Mentions: Ordination biplot results indicated that aminoglycoside, spectinomycin, phenicol and tetracycline resistance classes strongly influenced separation of soil samples from wastewater and feces (Fig. 5). Phenicol and spectinomycin resistance classes were not identified in adult cattle fecal samples, and reads aligning to aminoglycoside ARGs were less abundant in adult cattle fecal samples compared to soil samples (log-fold change = −4.6, adjusted P < 0.0001). Reads aligning to genes that confer tetracycline resistance–which were highly abundant in all samples–were more abundant in adult feces than in soil (log-fold difference = 1.50, adjusted P < 0.0001). This difference was driven overwhelmingly by the abundance of ribosomal protection proteins in feces, as major facilitator superfamily (MFS) efflux pumps were less abundant in feces compared to soil (log-fold difference = −2.1, adjusted P < 0.001). This pattern of tetracycline resistance mechanism differentiation between soil and feces has been observed in a comparison of human gut samples and agricultural soils55. Beta-lactam resistance alignments were also more abundant in feces and soil than in wastewater. Beta-lactams have been shown to degrade relatively quickly in the environment, and this could account for significantly lower levels in wastewater if antimicrobial drug residues influence the density of beta-lactam ARGs in this environment56.

Bottom Line: We utilized shotgun metagenomics to provide a first description of the resistome of North American dairy and beef production effluents, and identify factors that significantly impact this resistome.The majority of resistance-associated sequences found in all samples belonged to tetracycline resistance mechanisms.We found that the ranch samples contained significantly fewer resistance mechanisms than dairy and feedlot samples, and that the resistome of dairy operations differed significantly from that of feedlots.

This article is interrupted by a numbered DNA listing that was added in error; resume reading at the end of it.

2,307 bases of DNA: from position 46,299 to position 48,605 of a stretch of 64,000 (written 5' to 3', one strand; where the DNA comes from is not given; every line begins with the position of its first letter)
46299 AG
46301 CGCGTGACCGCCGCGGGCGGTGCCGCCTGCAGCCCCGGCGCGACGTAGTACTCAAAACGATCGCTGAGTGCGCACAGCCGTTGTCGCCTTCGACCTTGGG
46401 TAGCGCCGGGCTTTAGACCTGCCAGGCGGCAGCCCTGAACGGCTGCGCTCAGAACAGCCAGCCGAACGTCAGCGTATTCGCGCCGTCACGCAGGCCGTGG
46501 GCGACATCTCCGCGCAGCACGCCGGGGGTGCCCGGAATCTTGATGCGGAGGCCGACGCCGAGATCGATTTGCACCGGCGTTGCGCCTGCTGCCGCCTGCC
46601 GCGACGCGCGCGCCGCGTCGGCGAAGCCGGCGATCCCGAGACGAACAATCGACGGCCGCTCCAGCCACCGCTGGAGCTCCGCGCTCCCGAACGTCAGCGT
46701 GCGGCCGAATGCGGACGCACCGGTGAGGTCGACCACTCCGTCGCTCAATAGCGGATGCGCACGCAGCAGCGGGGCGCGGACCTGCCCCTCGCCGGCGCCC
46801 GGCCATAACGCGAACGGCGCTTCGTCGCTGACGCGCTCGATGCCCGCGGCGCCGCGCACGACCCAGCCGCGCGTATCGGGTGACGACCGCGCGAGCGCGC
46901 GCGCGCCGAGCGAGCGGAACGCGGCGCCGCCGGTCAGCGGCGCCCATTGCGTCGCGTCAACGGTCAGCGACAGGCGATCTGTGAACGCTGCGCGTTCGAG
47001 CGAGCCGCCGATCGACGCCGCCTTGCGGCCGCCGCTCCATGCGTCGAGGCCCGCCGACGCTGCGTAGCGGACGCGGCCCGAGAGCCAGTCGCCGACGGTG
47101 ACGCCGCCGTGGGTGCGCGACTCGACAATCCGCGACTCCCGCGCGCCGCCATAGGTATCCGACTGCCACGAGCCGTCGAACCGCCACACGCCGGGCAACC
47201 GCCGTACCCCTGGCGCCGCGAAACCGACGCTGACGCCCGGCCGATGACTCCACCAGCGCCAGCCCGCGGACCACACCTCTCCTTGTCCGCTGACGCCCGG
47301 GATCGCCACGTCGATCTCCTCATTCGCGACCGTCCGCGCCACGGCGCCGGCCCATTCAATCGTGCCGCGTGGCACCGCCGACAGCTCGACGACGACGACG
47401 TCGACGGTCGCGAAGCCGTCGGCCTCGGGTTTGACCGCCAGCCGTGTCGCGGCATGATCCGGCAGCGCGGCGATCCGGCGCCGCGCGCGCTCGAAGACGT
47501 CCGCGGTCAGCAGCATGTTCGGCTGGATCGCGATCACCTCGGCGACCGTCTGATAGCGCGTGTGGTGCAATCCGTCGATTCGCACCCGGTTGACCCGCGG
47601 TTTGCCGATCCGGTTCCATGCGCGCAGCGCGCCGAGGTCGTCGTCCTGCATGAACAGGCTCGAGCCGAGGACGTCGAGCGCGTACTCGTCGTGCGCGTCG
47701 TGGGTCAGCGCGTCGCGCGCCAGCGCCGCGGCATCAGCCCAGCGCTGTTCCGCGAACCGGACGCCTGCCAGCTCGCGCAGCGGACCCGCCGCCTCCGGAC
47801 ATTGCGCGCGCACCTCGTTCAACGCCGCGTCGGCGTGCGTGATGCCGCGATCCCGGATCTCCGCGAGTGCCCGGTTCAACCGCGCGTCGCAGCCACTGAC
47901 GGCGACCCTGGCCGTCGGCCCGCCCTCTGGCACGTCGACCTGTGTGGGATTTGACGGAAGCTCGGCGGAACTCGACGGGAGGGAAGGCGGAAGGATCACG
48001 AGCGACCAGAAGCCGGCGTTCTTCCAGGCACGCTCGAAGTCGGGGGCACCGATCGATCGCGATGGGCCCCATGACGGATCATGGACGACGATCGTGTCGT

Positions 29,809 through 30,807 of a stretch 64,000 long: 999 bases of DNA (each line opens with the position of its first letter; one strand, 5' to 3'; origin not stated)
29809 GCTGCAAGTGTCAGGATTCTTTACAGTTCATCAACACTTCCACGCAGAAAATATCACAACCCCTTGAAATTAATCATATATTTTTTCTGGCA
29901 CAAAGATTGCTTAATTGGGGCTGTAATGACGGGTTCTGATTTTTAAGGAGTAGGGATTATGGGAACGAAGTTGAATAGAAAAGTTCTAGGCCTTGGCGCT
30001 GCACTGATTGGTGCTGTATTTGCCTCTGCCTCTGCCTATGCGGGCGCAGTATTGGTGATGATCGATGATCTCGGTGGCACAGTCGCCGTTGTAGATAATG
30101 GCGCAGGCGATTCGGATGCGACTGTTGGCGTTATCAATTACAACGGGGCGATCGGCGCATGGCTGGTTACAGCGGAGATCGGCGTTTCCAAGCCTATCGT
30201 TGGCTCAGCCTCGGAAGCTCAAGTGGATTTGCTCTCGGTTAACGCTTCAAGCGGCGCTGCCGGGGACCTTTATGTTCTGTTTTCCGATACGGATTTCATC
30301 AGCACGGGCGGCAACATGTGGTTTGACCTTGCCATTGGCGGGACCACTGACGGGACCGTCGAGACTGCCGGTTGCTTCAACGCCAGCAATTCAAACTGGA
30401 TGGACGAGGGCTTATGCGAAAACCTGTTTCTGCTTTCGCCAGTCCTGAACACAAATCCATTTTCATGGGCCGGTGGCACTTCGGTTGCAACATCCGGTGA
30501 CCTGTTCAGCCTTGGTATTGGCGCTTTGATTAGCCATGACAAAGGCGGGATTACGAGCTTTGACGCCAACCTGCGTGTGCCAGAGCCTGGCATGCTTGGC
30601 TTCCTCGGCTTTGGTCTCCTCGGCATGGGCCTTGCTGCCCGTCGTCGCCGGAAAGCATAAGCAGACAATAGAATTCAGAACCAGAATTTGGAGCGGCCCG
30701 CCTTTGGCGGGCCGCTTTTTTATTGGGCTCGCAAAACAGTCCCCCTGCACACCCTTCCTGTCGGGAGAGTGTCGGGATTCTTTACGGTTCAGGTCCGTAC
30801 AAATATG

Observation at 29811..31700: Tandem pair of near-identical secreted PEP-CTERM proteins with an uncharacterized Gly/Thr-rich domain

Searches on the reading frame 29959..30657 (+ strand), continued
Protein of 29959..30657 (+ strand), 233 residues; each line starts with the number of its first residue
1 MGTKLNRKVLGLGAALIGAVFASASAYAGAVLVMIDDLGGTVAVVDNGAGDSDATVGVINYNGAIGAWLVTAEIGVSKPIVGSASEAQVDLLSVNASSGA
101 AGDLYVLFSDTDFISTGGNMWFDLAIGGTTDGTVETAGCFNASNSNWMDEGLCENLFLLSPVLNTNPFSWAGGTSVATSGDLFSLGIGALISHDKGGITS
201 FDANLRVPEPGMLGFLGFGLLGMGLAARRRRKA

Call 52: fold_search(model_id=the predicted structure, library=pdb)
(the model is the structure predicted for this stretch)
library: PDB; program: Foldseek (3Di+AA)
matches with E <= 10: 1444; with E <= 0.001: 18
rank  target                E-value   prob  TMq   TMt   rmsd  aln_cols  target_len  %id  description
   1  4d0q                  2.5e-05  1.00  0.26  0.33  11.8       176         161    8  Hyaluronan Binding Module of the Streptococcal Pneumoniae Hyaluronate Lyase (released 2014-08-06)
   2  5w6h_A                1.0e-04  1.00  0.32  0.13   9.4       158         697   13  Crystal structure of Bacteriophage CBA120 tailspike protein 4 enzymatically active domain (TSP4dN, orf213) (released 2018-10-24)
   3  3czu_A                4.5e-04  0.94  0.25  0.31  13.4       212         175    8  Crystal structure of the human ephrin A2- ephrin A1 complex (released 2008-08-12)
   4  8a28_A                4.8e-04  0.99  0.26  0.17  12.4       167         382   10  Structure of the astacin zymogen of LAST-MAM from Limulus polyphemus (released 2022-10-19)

View Article: PubMed Central - PubMed

Affiliation: Department of Clinical Sciences, College of Veterinary Medicine and Biomedical Sciences, Colorado State University, Fort Collins, CO, USA.

ABSTRACT
It has been proposed that livestock production effluents such as wastewater, airborne dust and manure increase the density of antimicrobial resistant bacteria and genes in the environment. The public health risk posed by this proposed outcome has been difficult to quantify using traditional microbiological approaches. We utilized shotgun metagenomics to provide a first description of the resistome of North American dairy and beef production effluents, and identify factors that significantly impact this resistome. We identified 34 mechanisms of antimicrobial drug resistance within 34 soil, manure and wastewater samples from feedlot, ranch and dairy operations. The majority of resistance-associated sequences found in all samples belonged to tetracycline resistance mechanisms. We found that the ranch samples contained significantly fewer resistance mechanisms than dairy and feedlot samples, and that the resistome of dairy operations differed significantly from that of feedlots. The resistome in soil, manure and wastewater differed, suggesting that management of these effluents should be tailored appropriately. By providing a baseline of the cattle production waste resistome, this study represents a solid foundation for future efforts to characterize and quantify the public health risk posed by livestock effluents.

No MeSH data available.


Related in: MedlinePlus